Management disfunction of a nonprofit organization: what it means to the external accountant

Two years ago I was the external accountant in a nonprofit organization (a church) with an internal conflict between the President and the Treasurer. My engagement specified that I was to report to the Treasurer. Yet the President had the power to end my contract. The predictable outcome was for either party to blame the undesired portion of the outcome on the accountant. That’s exactly what happened and I was released. That experience led to our re-evaluation of the process that I (or any external accountant) should use under conditions of severe management dysfunction. This lesson serves me well and I have been able to provide strong and clear leadership advice in this area for my clients after that experience.

Moving forward: now, for the first time, I am dealing with what I will call a hostile takeover of a nonprofit organization. While the term “hostile takeover” might not have well-established meaning and use within the nonprofit community, it does occasionally come up. As the external accountant, I assigned a high level of risk to this engagement prior to the hostile takeover and now assign a very high level of risk. Those terms “high level of risk” and “very high level of risk” are CPA lingo that give rise to the process and procedures I adopt in dealing with the client. The first three affected procedures impacted are listed below:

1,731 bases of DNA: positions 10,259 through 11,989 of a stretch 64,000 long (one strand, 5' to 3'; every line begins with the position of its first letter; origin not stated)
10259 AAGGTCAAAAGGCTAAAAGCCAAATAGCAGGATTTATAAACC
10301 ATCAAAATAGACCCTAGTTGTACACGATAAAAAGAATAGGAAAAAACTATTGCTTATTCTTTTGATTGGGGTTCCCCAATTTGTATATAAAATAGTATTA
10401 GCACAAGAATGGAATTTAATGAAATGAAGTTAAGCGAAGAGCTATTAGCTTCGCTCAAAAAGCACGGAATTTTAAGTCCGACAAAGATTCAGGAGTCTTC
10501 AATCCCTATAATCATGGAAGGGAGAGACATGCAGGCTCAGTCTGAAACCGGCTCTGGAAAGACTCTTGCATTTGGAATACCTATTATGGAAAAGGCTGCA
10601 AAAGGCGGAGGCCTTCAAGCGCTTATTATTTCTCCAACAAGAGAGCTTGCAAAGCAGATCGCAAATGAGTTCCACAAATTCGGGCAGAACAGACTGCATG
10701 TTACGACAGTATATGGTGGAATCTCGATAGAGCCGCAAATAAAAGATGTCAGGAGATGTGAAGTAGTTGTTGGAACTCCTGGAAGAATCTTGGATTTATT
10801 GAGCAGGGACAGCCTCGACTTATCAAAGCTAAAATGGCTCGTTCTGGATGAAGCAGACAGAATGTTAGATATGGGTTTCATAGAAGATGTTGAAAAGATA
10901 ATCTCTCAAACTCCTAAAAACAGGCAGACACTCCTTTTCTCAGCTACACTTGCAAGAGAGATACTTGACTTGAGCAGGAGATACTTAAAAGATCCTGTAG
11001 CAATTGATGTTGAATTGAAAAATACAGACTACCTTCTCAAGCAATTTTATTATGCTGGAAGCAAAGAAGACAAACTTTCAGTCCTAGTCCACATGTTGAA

My first step was to advise their staff and my staff, as well as the other external parties that I deal with in the engagement to avoid making any assumptions and to discuss any proposed change in operational procedure connected with the accounting engagement with me. Last week that meant reasserting my understanding of the persons currently holding titles and responsibilities. In the course of dealing with a routine government matter, that meant establishing an understanding of the organization’s current officers and chain of command.

The second step, unique to this specific situation, was to have candid discussions with the key persons about the impact of the ‘golden rule’ in this donor-driven organization. We recognize that each party has their own bias. I assume that the colloquial belief of ‘whoever has the gold makes the rules’ is relevant here. In this case I presume that the key donors will eventually prevail in indicating their preference in leadership. In the interim that means that there may be gyrations in leadership while this situation evolves.

Next, a reevaluation of my engagement procedures and fee structure is important. What worked before may not work now. A task that took minutes could take hours of back-and-forth discussion now. Like it or not, their accounting services will cost more as a direct result of their internal conflict.

Finally, it seems clear that a CPA should not serve as a board member under this circumstance. It seems unlikely that a CPA could meet ethical standards under these circumstances. I learned this principle from y NJCPA peers, and am grateful for the lesson.